So the people who convince you to invest are not usually the people who take your money, and receive only a small percentage of what you lose. The connection between the different scammers is very hard to prove as there are so many links along the way. The affiliate networks are just accepting work, they explain in their T&Cs that they do not accept fake products. This is how they get around the law. They all pretend to be different companies, but together they manufacture a fraud that hides behind legal barriers at every stage. If the broker is incorporated in St Vincents and the Grenadines, the affiliate network incorporated in Estonia and the website hosted in the US, where do I begin. No one has the right to ask the affiliate networking company the details of their customers outside of Estonia. They are not traceable! All the money changes hands with cryptocurrency anyway and there is not tracing that.

What Should I Do If I Have Already Invested?

Well, sadly the first thing to bear in mind is that you are not going to get these people arrested. You will not be able to trace that money and even if you track down the advertiser from their affiliate codes on the website, you are not likely to be able to prove that they actually committed a crime. They have disclaimers everywhere exonerating them of blame and warning you about trading CFDs.

You do need to contact your bank though. They may be able to perform a chargeback and get your money returned. Do not bother with a recovery company as they are just there to take a percentage of your recovered costs. Get hold of the bank, explain that you have been defrauded and that you have a right to compensation as you pay the bank to look after your money. You may need to make a fuss, but believe us this is better than paying $5000 USD for someone else to may it for you. You are entitled to a chargeback, so make sure you get one. The bank should be watching out for this kind of transaction.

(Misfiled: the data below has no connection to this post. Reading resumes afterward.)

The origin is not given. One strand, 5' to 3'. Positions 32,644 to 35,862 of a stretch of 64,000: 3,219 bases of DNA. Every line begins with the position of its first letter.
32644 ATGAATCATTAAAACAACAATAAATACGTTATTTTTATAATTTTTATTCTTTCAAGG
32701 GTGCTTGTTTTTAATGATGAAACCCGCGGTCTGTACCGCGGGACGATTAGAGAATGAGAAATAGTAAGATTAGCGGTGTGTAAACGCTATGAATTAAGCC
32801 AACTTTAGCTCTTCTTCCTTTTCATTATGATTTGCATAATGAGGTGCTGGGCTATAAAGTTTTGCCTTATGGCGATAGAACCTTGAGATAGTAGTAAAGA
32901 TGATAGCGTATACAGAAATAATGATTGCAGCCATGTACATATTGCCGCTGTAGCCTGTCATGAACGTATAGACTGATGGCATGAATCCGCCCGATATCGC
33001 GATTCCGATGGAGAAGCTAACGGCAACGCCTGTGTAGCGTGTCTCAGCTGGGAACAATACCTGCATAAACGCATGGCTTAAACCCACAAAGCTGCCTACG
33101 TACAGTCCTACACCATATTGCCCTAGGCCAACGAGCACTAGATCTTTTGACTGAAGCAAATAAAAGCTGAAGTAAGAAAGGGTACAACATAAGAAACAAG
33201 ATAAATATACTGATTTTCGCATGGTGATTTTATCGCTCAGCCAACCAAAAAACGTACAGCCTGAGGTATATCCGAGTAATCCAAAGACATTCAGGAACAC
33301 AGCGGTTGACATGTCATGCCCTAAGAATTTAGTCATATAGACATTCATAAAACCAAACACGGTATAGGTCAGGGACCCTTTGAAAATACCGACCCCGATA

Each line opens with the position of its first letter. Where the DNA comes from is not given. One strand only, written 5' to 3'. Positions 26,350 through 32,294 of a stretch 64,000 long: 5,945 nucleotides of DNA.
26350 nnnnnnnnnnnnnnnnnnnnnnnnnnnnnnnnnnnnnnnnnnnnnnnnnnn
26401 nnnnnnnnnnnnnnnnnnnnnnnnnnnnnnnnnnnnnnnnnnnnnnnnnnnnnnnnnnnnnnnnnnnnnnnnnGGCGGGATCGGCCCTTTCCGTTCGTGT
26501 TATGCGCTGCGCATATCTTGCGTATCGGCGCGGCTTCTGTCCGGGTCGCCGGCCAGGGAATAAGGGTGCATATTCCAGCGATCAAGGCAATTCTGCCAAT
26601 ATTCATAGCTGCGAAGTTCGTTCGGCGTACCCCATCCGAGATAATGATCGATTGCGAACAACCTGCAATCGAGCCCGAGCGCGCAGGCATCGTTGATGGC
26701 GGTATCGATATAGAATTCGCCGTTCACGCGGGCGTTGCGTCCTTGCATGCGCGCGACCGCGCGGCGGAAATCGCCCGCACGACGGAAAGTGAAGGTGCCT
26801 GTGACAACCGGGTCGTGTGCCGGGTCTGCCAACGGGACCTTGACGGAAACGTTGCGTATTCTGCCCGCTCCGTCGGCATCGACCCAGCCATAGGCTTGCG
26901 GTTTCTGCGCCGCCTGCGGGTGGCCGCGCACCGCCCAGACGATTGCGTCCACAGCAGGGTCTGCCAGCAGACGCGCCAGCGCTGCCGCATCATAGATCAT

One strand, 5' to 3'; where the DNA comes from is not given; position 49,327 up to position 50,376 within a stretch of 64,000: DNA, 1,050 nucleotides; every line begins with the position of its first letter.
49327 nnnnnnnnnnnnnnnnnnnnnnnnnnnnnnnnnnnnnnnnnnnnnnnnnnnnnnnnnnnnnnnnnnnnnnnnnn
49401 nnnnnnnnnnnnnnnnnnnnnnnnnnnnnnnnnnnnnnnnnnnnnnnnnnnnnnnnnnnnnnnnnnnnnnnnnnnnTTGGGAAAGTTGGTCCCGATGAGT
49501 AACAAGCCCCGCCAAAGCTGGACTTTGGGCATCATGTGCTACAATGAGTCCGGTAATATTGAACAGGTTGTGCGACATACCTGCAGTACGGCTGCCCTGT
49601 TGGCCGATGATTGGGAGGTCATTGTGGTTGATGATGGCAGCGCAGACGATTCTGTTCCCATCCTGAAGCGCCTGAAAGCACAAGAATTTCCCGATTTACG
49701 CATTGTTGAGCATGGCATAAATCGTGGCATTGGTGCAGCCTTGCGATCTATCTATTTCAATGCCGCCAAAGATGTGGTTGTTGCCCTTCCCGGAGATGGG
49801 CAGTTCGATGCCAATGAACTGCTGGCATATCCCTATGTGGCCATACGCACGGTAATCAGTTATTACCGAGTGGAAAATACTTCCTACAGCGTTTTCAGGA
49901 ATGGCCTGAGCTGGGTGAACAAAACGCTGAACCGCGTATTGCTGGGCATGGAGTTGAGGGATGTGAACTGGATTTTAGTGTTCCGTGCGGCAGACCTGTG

You will also need to change your phone number and email address. These scammers will sell your details to every other con-artist on Earth and they will have you labelled as someone who can be beguiled into handing over money. You  should make yourself as untraceable as possible from the details you submitted to them.

As you can see, this scam is targeting the most vulnerable people, and is using the coldest techniques. It really is disgusting.

This is not a trading scam, it is just simple fraud. They will steal your money and give you a fake trading screen to watch while they make their getaway.

VERDICT: BITCOIN PROFIT IS A: SCAM !!

Do not trust these auto-trading AI robot scams no matter who they pretend they are associated with, even Elon Musk

Comments (8) -

  • This is exactly the same scam as we have been seeing here in the UK but with a US tinge to the tactics, They have just chosen Gayle instead of Holly from the respective Good Morning shows. Even most of the text appears to be an exact copy with a simple replacement of Elon instead of Akshay as the celebrity. Even they way the show has the same name and format freaks me out a bit!
  • Why doesn't Elon tweet about this? Surely he could raise enough awareness to put  pressure on the FBI to track these scumbags down?
  • Do you have a product that you recommend as an alternative to Bitcoin Profit?
  • Why doesn't Elon Musk sue FaceBook for character deformation though?
    Surely he could get himself a chunk of the shares?
  • What is happening to the major players of the internet? They seem to be destroying their own integrity on purpose????
  • I really can't believe that they get away with these types of websites Surprised